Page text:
I want to share a few notes on the design of our latest game, Magic Maze. I hope you will find them useful.
Today we released the first version of Magic Maze, our first-person maze geolocation game for GPS-enabled Android devices. What's a 'first-person maze geolocation game"? Well, it the kind of game that you play holding a GPS-enabled phone in your hands while the code displays primitive pictures and bosses you around in its imaginary game space that uses real-life surroundings as its game board.
As many other concepts too richly sprinkled with buzzwords for their own good, first-person maze geolocation games are easier to understand when you try them than when you try to understand their written explanations.
All you have to have to do to play Magic Maze is download the game, find an outdoor open space approx. 70m x 70m, stand in the middle of it, start the game and try to reach the yellow exit square. Sounds too easy? Don't be deceived by the simplified graphics. If you decide to finish the game, it will provide you with plenty of healthy exercise.
Magic Maze is as much a fun, outdoors game that helps you loose a few pounds in a much more enjoyable way than, say, Wii Fit as it is an experiment in game design. We were looking for an answer to a the age-old question, "What make a game enjoyable?" We wanted to know how simple can a game get and still be playable, still present a challenge worth the player's effort. And we wanted to throw geolocation into the mix.
When I sat to design Magic Maze I laid out five simple rules:
- The game cannot use more than 8 colors — we wanted to have a working game that we could ship at any time without having to wait for the artists to render their visions. As a side effect, we discovered that even the dull winter sun washes out most colors off the smartphones' screens, so it wasn't worth the effort to spend time and money fighting for each pixel. Just use primary colors cranked up to the max and use a black background for high contrast.
- The game must be immune to the randomness of the GPS signal — yes, the GPS system is capable of amazing accuracy, but the GPS receivers built into mobile phones are not quite the most accurate ones in the world. Also, there is a lot of interference added to the signal between the GPS satellites and the receiver, which is why you cannot rely on it for very accurate targeting that you need in a game in which you are asking people to walk back and forth with their eyes glued to their smartphone's screen.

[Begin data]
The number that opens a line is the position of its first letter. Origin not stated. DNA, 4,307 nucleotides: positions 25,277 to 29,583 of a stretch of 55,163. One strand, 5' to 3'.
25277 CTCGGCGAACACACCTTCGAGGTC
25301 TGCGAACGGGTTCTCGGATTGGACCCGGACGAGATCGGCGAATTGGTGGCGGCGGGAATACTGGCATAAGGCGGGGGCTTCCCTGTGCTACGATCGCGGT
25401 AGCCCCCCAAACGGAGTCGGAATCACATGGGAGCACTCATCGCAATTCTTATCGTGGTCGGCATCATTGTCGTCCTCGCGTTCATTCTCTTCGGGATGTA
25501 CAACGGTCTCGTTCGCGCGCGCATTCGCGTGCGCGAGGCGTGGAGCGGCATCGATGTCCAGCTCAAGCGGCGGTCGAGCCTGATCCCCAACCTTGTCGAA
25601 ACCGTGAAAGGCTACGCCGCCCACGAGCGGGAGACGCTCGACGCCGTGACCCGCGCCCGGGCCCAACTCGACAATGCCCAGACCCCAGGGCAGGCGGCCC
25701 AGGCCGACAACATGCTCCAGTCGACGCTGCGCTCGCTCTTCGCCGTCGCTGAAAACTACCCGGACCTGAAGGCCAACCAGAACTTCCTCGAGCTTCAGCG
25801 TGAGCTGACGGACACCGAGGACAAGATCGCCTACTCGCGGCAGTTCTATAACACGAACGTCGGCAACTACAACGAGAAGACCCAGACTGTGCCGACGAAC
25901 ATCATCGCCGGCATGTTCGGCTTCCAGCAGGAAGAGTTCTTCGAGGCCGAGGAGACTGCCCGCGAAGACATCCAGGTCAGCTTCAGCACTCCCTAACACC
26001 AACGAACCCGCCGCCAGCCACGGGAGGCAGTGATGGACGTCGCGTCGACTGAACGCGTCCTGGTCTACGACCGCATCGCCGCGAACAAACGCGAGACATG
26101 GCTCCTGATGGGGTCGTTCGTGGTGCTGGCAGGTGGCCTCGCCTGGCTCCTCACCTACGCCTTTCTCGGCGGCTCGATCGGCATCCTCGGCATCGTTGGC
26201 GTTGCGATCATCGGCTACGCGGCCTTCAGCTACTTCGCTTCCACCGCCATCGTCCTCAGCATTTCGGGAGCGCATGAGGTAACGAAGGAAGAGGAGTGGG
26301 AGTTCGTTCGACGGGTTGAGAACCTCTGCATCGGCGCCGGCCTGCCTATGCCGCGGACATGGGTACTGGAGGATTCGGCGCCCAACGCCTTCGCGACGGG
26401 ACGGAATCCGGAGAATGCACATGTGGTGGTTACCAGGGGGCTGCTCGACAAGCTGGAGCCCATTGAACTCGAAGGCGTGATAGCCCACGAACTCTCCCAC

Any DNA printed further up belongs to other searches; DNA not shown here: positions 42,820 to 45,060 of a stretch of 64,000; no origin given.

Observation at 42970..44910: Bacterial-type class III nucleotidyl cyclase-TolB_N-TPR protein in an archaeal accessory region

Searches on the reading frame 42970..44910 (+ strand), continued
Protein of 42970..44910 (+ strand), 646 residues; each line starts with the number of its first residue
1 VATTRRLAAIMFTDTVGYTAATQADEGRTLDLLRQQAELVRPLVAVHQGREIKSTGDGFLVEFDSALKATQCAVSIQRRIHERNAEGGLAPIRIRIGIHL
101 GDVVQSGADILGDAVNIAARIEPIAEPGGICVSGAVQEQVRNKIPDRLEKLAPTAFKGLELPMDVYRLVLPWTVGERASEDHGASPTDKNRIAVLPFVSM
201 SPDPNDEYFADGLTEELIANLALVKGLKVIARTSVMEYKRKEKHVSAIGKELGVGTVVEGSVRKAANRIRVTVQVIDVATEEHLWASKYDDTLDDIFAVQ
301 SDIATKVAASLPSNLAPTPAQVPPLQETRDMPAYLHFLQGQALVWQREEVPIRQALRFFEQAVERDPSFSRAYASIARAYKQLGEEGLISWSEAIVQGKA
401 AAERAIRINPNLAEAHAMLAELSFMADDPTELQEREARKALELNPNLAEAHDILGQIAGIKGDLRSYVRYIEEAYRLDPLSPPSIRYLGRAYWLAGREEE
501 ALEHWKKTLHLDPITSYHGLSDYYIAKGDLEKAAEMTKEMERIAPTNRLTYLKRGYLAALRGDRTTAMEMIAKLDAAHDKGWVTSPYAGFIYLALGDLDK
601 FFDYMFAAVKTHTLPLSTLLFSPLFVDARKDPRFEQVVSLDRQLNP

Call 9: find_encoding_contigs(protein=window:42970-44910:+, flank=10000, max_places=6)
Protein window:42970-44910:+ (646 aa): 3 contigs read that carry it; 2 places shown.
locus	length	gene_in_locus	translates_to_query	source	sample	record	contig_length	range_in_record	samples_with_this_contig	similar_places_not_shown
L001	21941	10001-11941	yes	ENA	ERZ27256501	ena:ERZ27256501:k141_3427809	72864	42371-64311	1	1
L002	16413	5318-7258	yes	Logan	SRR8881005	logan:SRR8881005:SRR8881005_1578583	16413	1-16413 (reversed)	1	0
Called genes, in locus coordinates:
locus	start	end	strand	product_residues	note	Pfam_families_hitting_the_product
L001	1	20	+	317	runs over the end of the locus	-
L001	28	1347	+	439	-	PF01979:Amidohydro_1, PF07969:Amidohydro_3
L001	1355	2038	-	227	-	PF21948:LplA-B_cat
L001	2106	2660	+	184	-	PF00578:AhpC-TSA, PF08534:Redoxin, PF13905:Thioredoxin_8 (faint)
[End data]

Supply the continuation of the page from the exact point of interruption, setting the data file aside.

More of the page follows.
- The game must be independent of the player's location — it seems a bit odd, but only at first glance. What makes Magic Maze fun is the fact that it is not tied to any single geographical location. See a patch of land, 70m x 70m? Can play Magic Maze. If we tied it to someplace famous, we'd make it boring.
- The game must set the right mood — desktop and console game developers have it relatively easy—their creations are played in fairly controlled and predictable environments. Developers of games that use geolocation the way Magic Maze does, don't have that luxury. All we have to rely upon are the few cues we can present using the tiny screen and even tinier speaker plus a clever use of phone vibration. But, as it turned out, we managed to engage players' attention and imagination precisely because we let their imagination roam free by imposing as little pre-defined limits and pre-defined interpretations as possible. We don't describe the detailed looks of the maze, don't suggest it the time the game takes place in, etc. That way everybody has a chance to become a co-creator of the game's universe.
- The game's instructions must fit on a single page of a ZX Spectrum cassette tape game box inlay — if the games we played in the eighties teach us anything it is that the shorter the game's description, the more fun it would be.
In the end, I am pleased with the result and plan on releasing regular updates, which will bring very interesting functionality to the game's bare bone implementation.